Missing from college life — the DU experience

by mcdix

After two years of campus education disrupted by COVID-19, the 2022 graduating class has fewer memories and more laments.

SV Vaishnavi

Between July 2019, when the undergraduate students joined the colleges, and May 2022, when they wrote their graduate theses, there weren’t enough campus days to add their rich “DU experience” to the story. They came, they saw, and they graduated. That’s the story of Delhi University’s 2022 batch in short, maybe in the longer version. A deadly virus has disrupted the joys of teaching and learning for the past two years. One of the worst victims of the COVID-19 pandemic has been students who could only attend physical classes for six months before universities closed.

The experience of student life has gone unfulfilled for aspiring graduates. The 2022 batch is arguably the most unfortunate. They have to miss two substantial years of their academic life, be forced to stare at laptop screens instead of classroom boards, and switch to Netflix during online classes instead of perhaps stacking types for a cultural feast.

Freshman farewell

“We were at the freshman party and now at the farewell. Everything was lost during the intervening months of living in DU, making friends, organizing and attending cultural festivals, competitions, and club activities, interacting with professors and classmates,” rued Deepika, an English (Hon) student at Hansraj College. The six-month pre-COVID experience is all she cherishes about her college life now.

Like them, many dreams of studying at DU, being a part of the bustling beauty of the campus, and enjoying the hustle and bustle of events. “But it all remains unfulfilled now,” Deepika added. “The new normal was hard to adjust to; at first, I was happy about the mini-vacation; I took classes from the comfort of my bed and avoided the heat of Delhi,” said Isha, a political science student (Hon) at Sri Aurobindo College. “But then it took until two terrible years of humility; it became a struggle to deal with,” she said.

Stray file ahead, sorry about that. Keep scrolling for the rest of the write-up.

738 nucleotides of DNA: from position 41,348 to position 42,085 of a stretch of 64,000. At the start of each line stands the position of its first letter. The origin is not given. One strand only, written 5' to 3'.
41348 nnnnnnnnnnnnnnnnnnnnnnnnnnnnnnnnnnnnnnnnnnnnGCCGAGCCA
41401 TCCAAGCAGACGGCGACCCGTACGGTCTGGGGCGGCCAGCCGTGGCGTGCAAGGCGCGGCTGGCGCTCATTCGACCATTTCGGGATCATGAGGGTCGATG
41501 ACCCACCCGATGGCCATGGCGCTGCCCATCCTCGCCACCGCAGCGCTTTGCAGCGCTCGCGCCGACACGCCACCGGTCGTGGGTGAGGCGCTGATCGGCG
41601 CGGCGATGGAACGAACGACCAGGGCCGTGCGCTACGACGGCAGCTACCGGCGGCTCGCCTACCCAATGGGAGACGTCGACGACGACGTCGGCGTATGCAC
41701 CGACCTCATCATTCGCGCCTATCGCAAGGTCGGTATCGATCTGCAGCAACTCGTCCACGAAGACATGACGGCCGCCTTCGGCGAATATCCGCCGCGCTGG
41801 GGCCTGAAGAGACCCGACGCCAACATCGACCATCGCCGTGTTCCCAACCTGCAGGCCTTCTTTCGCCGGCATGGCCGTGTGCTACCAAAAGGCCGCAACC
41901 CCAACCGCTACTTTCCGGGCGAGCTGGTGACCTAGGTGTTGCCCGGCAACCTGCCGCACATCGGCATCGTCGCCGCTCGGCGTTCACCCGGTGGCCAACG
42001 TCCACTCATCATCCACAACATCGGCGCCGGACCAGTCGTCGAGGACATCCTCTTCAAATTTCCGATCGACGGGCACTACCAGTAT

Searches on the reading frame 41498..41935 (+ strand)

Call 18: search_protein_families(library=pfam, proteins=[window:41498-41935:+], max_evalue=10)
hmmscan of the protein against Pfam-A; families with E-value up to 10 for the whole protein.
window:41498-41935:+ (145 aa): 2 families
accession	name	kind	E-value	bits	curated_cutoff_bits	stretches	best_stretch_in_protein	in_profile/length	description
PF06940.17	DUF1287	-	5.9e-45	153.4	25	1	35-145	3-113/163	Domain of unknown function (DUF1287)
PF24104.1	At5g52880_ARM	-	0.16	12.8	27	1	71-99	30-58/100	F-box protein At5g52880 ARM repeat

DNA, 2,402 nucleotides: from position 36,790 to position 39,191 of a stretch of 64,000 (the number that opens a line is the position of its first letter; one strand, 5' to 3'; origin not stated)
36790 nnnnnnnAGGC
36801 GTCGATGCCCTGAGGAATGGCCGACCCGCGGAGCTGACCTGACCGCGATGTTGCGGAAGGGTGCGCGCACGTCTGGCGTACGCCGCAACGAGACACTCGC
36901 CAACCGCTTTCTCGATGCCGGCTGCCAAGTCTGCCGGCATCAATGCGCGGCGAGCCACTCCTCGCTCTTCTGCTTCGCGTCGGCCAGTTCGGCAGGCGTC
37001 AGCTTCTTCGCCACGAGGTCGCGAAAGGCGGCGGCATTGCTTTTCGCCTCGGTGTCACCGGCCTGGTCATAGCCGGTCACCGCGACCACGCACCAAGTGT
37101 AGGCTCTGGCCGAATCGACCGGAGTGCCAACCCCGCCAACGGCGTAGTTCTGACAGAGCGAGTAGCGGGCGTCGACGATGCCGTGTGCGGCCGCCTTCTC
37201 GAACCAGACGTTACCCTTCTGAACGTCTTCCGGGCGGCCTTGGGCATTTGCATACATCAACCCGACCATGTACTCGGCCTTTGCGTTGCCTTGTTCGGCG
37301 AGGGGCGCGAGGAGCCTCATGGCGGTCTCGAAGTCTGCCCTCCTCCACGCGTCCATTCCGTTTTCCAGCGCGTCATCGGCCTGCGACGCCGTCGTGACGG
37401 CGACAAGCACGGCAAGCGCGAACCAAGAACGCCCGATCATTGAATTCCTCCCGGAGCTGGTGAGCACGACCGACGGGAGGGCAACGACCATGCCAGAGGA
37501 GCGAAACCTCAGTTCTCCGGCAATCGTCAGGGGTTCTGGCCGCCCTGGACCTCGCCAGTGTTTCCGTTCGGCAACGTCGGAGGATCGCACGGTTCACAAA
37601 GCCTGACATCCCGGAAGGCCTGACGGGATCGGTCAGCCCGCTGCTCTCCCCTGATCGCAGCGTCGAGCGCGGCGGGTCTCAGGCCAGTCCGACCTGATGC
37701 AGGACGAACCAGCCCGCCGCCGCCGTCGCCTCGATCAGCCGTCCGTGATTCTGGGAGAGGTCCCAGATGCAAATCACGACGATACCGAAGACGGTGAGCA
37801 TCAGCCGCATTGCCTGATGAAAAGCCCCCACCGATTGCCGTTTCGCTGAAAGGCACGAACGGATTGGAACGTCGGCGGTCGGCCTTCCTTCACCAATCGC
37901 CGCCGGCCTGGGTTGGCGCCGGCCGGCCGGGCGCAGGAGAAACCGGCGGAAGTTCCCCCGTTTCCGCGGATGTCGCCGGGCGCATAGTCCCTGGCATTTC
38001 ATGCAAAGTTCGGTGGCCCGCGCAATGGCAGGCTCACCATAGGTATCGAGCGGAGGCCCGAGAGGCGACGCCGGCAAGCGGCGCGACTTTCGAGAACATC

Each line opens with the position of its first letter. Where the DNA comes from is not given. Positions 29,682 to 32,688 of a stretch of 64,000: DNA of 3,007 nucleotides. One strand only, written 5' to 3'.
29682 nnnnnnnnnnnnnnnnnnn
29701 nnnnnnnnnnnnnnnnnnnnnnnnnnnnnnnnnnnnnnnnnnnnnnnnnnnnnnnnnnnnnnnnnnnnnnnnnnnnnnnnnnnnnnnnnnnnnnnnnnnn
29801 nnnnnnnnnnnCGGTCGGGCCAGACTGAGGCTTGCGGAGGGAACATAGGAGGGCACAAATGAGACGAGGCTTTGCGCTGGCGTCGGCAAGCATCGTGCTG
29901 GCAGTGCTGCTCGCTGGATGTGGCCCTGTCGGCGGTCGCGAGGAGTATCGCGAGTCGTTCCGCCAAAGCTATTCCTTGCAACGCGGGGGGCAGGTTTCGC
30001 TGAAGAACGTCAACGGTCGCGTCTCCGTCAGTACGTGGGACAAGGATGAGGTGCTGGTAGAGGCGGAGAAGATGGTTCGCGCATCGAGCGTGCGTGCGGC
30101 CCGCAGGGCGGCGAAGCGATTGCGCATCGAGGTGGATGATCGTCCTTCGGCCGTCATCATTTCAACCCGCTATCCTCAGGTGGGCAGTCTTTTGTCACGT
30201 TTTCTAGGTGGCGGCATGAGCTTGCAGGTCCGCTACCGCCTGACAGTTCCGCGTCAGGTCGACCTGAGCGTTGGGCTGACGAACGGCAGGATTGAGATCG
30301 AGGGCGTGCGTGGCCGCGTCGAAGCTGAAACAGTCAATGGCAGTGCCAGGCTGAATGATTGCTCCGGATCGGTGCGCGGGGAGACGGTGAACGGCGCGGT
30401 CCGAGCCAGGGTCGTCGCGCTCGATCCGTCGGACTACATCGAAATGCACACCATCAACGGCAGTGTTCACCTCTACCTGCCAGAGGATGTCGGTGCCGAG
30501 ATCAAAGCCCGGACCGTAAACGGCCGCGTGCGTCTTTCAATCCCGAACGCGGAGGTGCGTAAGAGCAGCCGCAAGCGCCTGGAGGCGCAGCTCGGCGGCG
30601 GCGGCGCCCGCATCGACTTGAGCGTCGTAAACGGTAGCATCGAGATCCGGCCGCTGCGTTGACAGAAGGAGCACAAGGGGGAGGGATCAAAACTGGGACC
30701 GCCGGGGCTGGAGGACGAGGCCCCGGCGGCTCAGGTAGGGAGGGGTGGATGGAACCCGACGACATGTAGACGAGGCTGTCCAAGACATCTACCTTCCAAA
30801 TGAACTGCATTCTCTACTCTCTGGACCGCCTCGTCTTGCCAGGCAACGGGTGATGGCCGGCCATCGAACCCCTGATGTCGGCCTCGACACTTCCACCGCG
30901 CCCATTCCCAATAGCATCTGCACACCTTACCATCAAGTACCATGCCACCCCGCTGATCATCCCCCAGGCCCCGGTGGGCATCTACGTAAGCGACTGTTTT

college life

Sejal, a B.Com student from Jesus and Mary College, was part of the college education program (JMCEP) that teaches underprivileged children living near the college. Many children did not have a smartphone to connect online. Some of their phones had WhatsApp functionality, and we used it to teach the kids and keep in touch with their parents,” she said, adding: “We managed to achieve the goal of the program.” Many others used the time to discover new hobbies and skills and rediscover themselves. Isha, head of a drama society, Moksh, said the pandemic ended their rehearsals and shows. “But as a team, we quickly adapted and trained ourselves and other new members to do things online, like recording monologues and acting solo in front of the camera, to capture the essence of theater,” she said.

Post-pandemic reopening of colleges this year allowed the 2022 batch to create a buzz in its final semester. “While there were many COVID-19 protocols to follow, we were happy to be back to experience classroom teaching and campus life in DU,” said Isha, recalling a concert by singer KK (who recently passed away). ) at the Hindu College party on March 25. “It was a homely show, and I was one of the many who climbed the wall to enter the arena. Would I get another chance to make such a memory? I’m glad I attended the concert,” she said.

Unfortunately, most students in the 2022 batch, who are soon to graduate, shared the same feeling of “FOMO (fear of missing out)”. They may have grown up watching and imagining life on the DU campus but lost the opportunity when it was their turn to enter the sacred portals of some of the best colleges in the country. The pandemic impacted their academic and co-curricular activities. As they prepare to enter the real world beyond their campuses, many students feel unequipped, and half are ready to meet the challenges of full-fledged graduates. To go. There is an underlying sense of incompleteness. “If I could, I’d love to go return do the training again. And this time on campus”, a student summed it up for her peers.

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